Russo Ukrainian War, Day 153: Ukraine gains fire control in Kherson

 

Daily review

Article by: Hans Petter Midttun

In the Kherson Oblast, Ukraine gains fire control over Russian forces’ logistics routes, destroys Russia’s command and observation post, while Russians kidnap 63 officials, about 300 activists. Ukraine reportedly destroys 50 Russian ammunition depots using HIMARS. Russian soldiers refusing to fight held captive in the Luhansk Oblast. Resumption of Ukraine’s grain exports to begin from Chornomorsk port. Ship insurers seek more assurances on Ukraine’s grain corridor. Russia’s Gazprom tightens squeeze on gas flow to Europe.  Zelenskyy dismisses the Commander of the Special Operations.

Daily overview — Summary report, July 26

According to military expert Stanislav Haider, as of July 26,

Yesterday’s best news for Ukraine is the arrival of the Polish PT-91 Twardy tanks. Finally, several Gepard anti-aircraft systems and Stormer HVM air defense systems are already in Ukraine. Four new HIMARS and 36 thousand artillery shells are already on their way to Ukraine. 

Donetsk Oblast. Currently, the crucial issue for the Russian troops is to create conditions for an offensive on the cities of Siversk and Soledar, which are firmly held by the Ukrainian Armed Force. There is heavy fighting in Novoluhanske and on the premises of the Vuglehirsk power plant. Yesterday afternoon, the Russians managed to break through the defenses of the plant from its eastern side and occupy part of the power plant’s high-voltage substation, but the Ukrainian forces are holding on.

In the area of Hryhorivka and Ivano-Dariivka, Ukraine repulsed another Russian attack as battles are taking place east of the settlements. 

At Vuhledar and in the direction of Volnovakha and Dokuchaevsk, there is a partial advance of Ukrainian troops. In the direction of Spirny, the Armed Forces of Ukraine successfully repelled the Russians and pushed them back to their previous positions. Avdiivka and Mariinka saw no changes.

Kharkiv Oblast. The situation didn’t change after the Russian forces tried to advance in the direction of Dementiivka but retreated as the Ukrainian troops inflicted significant losses on them. Currently, Russians effectively can only hold their lines to prevent an advance of the Ukrainian Armed Forces.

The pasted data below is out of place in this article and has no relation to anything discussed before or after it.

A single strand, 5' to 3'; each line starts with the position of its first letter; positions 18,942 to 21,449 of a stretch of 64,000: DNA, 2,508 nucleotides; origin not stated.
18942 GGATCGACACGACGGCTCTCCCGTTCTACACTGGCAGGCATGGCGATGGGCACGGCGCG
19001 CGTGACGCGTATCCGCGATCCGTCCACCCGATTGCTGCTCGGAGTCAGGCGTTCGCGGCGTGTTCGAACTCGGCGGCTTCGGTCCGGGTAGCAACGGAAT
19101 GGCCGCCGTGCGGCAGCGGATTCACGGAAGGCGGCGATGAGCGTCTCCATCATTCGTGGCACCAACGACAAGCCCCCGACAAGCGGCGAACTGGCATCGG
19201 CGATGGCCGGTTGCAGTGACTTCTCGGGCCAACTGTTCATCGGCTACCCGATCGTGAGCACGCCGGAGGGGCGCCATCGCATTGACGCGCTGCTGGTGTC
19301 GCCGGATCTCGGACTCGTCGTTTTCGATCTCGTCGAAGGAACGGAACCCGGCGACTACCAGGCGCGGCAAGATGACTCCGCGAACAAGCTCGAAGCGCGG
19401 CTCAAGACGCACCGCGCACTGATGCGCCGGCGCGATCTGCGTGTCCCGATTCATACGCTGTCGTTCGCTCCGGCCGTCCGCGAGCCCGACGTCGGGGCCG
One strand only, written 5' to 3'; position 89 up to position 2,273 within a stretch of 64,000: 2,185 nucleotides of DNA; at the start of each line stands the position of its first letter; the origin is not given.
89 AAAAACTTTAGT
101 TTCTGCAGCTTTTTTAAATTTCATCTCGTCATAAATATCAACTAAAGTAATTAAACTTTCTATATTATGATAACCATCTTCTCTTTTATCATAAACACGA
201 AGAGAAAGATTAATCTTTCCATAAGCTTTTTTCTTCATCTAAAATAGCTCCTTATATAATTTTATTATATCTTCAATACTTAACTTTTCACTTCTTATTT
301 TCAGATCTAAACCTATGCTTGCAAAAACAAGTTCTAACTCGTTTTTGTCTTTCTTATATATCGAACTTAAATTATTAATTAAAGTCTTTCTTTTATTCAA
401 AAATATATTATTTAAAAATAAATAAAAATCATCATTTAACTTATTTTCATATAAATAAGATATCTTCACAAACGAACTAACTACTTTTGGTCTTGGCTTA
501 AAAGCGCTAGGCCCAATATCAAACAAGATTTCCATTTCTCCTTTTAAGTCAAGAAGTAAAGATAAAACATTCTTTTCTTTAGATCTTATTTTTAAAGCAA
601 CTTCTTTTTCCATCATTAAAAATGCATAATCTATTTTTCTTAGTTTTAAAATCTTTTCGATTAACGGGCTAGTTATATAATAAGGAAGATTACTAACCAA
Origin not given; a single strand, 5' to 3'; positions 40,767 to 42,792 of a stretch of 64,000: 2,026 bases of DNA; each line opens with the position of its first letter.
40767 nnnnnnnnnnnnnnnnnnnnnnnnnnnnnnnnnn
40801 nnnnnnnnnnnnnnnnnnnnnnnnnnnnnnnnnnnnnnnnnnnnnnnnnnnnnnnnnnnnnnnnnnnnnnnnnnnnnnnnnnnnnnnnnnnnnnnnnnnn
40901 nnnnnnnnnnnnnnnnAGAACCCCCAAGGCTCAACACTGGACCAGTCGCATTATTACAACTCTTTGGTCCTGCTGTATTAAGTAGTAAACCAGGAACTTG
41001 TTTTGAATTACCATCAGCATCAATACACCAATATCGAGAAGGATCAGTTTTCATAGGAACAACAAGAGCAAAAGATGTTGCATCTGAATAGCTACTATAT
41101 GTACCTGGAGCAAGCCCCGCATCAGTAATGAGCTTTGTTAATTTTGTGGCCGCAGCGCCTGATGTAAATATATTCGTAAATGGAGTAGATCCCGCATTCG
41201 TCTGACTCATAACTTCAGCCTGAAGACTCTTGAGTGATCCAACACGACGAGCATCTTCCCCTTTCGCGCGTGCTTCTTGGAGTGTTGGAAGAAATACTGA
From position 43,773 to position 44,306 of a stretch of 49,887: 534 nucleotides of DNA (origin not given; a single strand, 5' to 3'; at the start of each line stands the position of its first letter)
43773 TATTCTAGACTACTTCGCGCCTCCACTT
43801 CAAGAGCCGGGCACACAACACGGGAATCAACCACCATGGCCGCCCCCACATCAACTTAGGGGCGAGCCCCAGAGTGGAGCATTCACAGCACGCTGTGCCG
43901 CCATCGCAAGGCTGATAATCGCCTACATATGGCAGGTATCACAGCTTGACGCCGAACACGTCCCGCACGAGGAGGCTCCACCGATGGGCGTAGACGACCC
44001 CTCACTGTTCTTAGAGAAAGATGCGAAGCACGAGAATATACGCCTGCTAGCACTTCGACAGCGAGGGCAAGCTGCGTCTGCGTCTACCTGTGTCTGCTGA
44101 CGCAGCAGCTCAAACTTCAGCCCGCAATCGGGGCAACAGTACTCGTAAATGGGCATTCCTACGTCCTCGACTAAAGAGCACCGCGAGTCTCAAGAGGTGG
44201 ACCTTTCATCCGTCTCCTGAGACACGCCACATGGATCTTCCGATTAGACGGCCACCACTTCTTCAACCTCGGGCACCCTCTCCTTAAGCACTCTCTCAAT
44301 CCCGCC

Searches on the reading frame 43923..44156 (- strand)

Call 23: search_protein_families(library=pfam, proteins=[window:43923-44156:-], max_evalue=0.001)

Also, the Russian troops didn’t advance from Izium towards Sloviansk on the entire axis, where Russia concentrated its most powerful grouping in the area comprising five armies. 

Russia slightly reinforced its troops in the direction of Chuhuiv with two battalion tactical groups (BTGs). At the same time, the Russians continue to bombard peaceful Kharkiv.

Kherson Oblast. The Ukrainian Armed Forces have fire control of important logistical routes in Kherson Oblast, so the Russians cannot move freely, maneuver, and create new assault groups. The bridgehead at the Inhulets river is expanding with Russian counterattacks being repulsed. Fighting continues in the areas Snihurivka and Kyselivka. 

Zaporizhzhia Oblast. The Russians deployed three additional BTGs in the area of Polohy-Kopani-Vasylivka, and for the time being, both sides continue the artillery battles there. In the Nesterianka area, the Armed Forces of Ukraine advanced a little.

There are reports that it’s been the third day now as Russians are loading their equipment in Novooleksiivka for  Kherson with all vehicles having the “V” marking.

Volyn direction. The Ukrainian military shot down two enemy UAVs in Volyn Oblast. The Belarusian Ministry of Defense of Belarus sent letters to companies regarding the possibility of purchasing 1,000 plastic bags. Earlier, they already bought iron bracelets for the identification of bodies. However, Belarusian President Lukashenka’s current goal is to tie down Ukrainian troops.

“If they were planning to attack now, why transfer equipment and shells to the Russian Federation? Yes, there are already many Russians wearing Belarusian uniforms, but for today, this is a bluff to distract the Ukrainian forces,” Haider believes.